Tabhair ‘om póg, is Éireannach mé

Tabhair ‘om póg, is Éireannach mé

In honor of Saint Patty’s Day, I thought it a good thing to watch “Once”, once again. Its simple beauty held up, the emotional power remained, and I came away from it with more joy in me heart than I had before rewatching it. It’s just quite nearly a perfect film. No pretense. No artifice. Just golden, raw, innocent emotion, but never naive. True. The movie rings true, like guitars around a campfire. Like guitars in the streets of Dublin. And those streets came back to me and took me back to my trip there in 2003. A trip I can’t and won’t ever forget, for the depth of love I felt for my ancestral home, for the sights and sounds along the Ring of Kerry, the Cliffs of Moher, the Aran Islands, the castles, the mountains, the sea.

Yes, it’s green. But Ireland is much more than that. It’s a place unlike anywhere else on earth, with a people filled to the brim with song and history and sun-drenched melancholy. It’s a place of great stoicism and quiet pride, a love of nature, of music, of verse, and an abiding smile while it rains, a quick cry under the sun.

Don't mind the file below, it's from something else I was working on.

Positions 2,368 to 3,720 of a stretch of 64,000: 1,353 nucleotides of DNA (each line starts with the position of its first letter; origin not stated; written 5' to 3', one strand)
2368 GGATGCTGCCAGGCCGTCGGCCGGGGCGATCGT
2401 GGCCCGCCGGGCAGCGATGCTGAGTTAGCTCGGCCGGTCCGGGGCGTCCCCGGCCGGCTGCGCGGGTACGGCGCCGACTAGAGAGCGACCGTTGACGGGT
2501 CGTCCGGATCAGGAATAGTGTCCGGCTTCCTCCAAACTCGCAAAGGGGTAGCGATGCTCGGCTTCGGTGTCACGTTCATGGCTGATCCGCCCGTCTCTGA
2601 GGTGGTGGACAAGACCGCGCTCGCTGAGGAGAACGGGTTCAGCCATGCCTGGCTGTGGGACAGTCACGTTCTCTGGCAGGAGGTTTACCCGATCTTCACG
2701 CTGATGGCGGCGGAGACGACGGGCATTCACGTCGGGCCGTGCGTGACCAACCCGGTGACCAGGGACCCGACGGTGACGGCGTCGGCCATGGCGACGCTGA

So, what did I drink to celebrate my Irishness? What else? Guinness, of course. So, here’s a toast to Yeats, Joyce, Synge, Sean O’Failain, Liam O’Flaherty, Flann O’Brien, J.P. Donleavy, Edna O’Brien, Nuala Ni Dhomhnaill, and Lady Gregory, just to name a few.

Speaking of Lady Gregory . . . twas she that first led me to the great Cuchulain, the Hound of Ulster, the Irish Achilles, who was the hero of my youth. Little did I know at the time how badly I mispronounced his name.

Coo-choo-lane, is how I said it as a young lad. Now I know better. It’s much closer to Coo-hoo-lin, though I’m no Irish linguist.

Oíche mhaith, codladh sámh

 

 

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